Principal Investigator(s): ABC News; The Washington Post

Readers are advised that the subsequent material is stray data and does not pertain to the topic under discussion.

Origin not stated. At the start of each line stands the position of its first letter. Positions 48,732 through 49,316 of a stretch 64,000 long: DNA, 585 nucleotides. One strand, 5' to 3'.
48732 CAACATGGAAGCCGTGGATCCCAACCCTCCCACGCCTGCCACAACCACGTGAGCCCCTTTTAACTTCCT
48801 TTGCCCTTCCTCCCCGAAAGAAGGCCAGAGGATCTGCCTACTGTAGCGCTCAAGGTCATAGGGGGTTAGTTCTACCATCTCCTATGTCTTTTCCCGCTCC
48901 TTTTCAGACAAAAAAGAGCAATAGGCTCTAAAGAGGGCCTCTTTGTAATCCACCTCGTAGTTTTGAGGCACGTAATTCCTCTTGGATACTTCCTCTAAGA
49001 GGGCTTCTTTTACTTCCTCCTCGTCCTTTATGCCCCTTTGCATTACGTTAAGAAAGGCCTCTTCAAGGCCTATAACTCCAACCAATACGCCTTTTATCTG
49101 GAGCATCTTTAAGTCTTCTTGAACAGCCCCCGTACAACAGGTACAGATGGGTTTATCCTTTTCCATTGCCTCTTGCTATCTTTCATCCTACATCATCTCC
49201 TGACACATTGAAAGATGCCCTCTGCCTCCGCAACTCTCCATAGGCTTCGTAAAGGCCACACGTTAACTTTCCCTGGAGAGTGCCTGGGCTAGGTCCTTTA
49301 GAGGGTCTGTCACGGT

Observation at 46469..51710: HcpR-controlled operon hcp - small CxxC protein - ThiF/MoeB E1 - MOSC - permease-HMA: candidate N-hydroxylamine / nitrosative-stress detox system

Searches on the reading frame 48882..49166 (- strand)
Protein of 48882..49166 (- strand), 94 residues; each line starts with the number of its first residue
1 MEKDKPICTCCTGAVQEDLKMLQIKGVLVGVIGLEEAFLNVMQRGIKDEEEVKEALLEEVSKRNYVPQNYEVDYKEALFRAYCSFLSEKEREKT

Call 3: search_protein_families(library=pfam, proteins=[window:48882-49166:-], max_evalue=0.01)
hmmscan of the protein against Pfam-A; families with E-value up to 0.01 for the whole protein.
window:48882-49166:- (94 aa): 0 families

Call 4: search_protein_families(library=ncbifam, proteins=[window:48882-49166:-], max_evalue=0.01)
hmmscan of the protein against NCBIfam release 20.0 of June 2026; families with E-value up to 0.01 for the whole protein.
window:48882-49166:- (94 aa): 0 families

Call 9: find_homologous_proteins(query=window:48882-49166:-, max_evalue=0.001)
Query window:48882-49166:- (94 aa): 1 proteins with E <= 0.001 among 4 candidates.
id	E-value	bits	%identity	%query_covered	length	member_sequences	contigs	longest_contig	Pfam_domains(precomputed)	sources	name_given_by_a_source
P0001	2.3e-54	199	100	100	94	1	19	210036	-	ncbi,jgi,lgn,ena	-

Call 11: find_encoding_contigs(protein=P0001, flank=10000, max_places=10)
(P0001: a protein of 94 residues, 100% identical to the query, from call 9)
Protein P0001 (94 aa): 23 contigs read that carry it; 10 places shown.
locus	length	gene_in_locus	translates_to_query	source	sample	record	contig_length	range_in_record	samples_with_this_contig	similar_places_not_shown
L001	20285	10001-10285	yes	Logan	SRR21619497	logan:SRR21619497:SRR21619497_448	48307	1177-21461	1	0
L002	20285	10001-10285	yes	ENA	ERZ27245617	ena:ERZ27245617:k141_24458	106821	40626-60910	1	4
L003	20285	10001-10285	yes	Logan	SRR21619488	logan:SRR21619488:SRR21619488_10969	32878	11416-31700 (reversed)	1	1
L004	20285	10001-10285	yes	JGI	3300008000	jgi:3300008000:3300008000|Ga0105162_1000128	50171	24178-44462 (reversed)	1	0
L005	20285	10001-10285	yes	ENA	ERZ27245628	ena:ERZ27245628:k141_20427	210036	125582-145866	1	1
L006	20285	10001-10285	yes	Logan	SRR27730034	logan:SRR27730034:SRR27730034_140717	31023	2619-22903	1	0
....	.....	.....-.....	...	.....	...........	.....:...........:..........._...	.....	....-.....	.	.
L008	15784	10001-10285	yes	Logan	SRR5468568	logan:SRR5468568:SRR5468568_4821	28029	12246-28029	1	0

This poll, fielded September 27-30, 2007, is part of a continuing series of monthly surveys that solicit public opinion on the current presidency and on a range of other political and social issues. A national sample of 1,114 adults was surveyed, including an oversample of African Americans, for a total of 212 African Americans respondents. Respondents were asked whether they approved of the way George W. Bush was handling his job as president, and whether they approved of the way he was handling of the situation in Iraq, health care, the federal budget deficit, the economy, and the United States campaign against terrorism. Respondents were asked whether they approved of the way the Republicans in Congress and the Democrats in Congress were doing their jobs. Opinions were sought on the amount that Congress had accomplished that year, and whether Democrats or Republicans in Congress could be trusted more to do a better job handling the situation in Iraq, health care, the United States campaign on terrorism, the economy, and the federal budget deficit. Several questions were asked about the war in Iraq, including whether the war in Iraq was worth fighting, whether the United States should keep military forces in Iraq until civil order is restored, whether an increase in United States forces in Iraq made the situation there better, whether the pace of troop reduction in Iraq should be increased, and whether a funding request for the war should be approved by Congress. Respondents were also asked how closely they were following the 2008 presidential race, for whom they would vote if the 2008 presidential primary were held that day, their opinion of the candidates, and whether they would vote for specific candidates if they won their party’s nomination. Several questions also addressed Hillary Clinton including whether her views on issues were too liberal, whether she would take the presidency in a different direction than her husband if elected, whether her campaign was engaging in improper fund raising, and whether respondents felt comfortable with the idea of Bill Clinton as a first gentleman. Other topics included whether the respondent considered her or himself to be a feminist, quality of health care, health care costs, whether the cigarette tax should be increased to support federal spending on children’s health insurance, and whether respondents approved of the way Bill Clinton handled his job as president while in office. Demographic information includes voter registration status and participation history, sex, age, race, income, marital status, religious preference, religious service attendance, education level, type of residential area (e.g., urban or rural), political philosophy, political party affiliation, and whether the respondent or anyone in the home was a military veteran.